• PPE, such as gloves and face masks where available, may become part of the norm.
    Ensure that all staff are informed of social distancing measures. The HSE have a number of printable signs available online. As we are all aware, COVID-19 is spread through droplets and social distancing is the best armour available. It is therefore vital that you ensure that your business can be compliant in this way before reopening.
  • In the event that physical distancing isn’t feasible on a daily basis, shift patterns or the continuation of work from home might be possible.
  • It is, of course, hoped that all staff will be compliant. But in the event of non-compliance, there should be a disciplinary procedure in place.
  • Checking employees’ temperatures at the start of the day may become a fixture of your business, as it has elsewhere.

Support for businesses impacted by COVID-19
Ecovis Ireland has been keeping you updated on the support available to you, your business and your employees during the current crisis. We have seen banks offering flexibility to their customers, the Revenue Commissioners offering support that was unimaginable just a few weeks ago and other grants and voucher schemes available from your Local Enterprise Board and Enterprise Ireland. However, it is still a very challenging and evolving situation. A very good summary of the most up to date support available can be found at the Citizen’s Information Board, which covers such topics as:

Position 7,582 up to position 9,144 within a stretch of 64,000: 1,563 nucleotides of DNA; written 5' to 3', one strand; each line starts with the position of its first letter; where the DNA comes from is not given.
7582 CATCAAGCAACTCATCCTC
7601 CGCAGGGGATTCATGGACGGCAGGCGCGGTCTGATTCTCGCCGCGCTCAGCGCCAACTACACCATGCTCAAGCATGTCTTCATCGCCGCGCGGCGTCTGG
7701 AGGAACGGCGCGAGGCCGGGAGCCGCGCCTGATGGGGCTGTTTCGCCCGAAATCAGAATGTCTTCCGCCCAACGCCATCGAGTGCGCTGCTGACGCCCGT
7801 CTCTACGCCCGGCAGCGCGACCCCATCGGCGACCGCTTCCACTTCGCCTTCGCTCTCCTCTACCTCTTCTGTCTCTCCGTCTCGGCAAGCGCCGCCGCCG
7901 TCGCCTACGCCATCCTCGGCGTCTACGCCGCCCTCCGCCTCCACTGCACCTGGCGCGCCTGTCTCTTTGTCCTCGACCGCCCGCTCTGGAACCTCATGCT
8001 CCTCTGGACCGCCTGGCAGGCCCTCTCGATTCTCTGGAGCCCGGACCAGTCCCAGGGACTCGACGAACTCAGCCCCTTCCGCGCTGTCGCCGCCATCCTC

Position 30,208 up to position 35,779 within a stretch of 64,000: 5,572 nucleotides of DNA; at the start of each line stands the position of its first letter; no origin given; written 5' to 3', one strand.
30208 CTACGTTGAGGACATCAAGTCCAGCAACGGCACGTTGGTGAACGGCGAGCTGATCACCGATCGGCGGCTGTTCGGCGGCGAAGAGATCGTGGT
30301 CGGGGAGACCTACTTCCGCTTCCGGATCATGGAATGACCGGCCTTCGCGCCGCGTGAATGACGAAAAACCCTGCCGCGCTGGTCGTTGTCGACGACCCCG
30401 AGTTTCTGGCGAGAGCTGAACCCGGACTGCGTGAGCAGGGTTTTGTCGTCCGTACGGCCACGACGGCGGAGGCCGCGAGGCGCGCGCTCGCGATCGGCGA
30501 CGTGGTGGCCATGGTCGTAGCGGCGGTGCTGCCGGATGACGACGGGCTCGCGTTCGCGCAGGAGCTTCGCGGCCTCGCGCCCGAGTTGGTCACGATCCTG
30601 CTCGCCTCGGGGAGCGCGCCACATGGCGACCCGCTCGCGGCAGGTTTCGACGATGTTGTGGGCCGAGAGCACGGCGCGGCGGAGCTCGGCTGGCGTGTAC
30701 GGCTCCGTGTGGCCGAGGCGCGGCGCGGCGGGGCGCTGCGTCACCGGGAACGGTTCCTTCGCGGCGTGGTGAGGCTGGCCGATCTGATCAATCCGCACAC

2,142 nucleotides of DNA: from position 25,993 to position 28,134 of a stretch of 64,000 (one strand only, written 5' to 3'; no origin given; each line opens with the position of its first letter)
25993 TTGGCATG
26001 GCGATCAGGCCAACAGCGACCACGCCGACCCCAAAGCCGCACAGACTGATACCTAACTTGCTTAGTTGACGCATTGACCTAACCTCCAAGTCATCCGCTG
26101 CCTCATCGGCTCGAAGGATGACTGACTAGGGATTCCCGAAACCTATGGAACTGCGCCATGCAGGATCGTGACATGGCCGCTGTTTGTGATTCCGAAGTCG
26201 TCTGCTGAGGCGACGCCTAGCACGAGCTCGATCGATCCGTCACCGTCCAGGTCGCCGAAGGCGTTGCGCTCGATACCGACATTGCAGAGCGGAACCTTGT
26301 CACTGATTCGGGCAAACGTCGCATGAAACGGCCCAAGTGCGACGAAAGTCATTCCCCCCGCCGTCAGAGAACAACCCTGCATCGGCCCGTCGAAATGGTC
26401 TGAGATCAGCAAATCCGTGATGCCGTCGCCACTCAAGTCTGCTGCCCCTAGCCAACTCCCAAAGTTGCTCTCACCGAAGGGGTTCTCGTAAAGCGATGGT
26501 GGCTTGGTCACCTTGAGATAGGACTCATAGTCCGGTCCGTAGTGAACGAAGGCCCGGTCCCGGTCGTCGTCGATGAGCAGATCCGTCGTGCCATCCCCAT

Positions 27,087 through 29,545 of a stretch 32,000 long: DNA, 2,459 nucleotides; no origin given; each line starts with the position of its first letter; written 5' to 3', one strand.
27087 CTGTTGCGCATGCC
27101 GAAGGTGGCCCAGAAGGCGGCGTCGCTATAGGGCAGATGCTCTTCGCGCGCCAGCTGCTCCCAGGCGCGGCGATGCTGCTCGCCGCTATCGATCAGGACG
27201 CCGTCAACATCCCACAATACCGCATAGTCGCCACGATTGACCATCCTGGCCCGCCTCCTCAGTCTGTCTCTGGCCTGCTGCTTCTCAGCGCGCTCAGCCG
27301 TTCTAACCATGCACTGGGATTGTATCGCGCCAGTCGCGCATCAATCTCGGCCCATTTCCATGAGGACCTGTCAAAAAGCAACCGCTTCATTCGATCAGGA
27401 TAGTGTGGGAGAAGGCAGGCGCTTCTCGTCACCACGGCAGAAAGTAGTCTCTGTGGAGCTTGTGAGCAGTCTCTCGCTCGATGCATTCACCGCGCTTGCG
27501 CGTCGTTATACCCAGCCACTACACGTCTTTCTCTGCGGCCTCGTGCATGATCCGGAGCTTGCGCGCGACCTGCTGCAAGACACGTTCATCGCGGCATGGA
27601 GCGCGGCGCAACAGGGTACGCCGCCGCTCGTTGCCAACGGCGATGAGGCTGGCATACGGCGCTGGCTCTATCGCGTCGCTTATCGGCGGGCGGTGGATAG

• The new COVID-19 Wage Subsidy Scheme
  • Cash flow support for businesses
  • Other general support for businesses
  • Planning exemptions for restaurants and cafés
  • Support for childcare providers
  • Social welfare support for your employees in the case of temporary lay offs

Ecovis DCA is available to offer advice and guidance on any business or financial matters.


The strong measures of social distancing imposed by the government have had a positive effect on the impact of COVID-19 in Uruguay. By 27 April 2020, the number of coronavirus cases had risen to 606, with a total of 15 deaths, from a population of 3 million. During the past few weeks, the government has announced a series of measures to bring relief to both businesses and the public.

The measures are: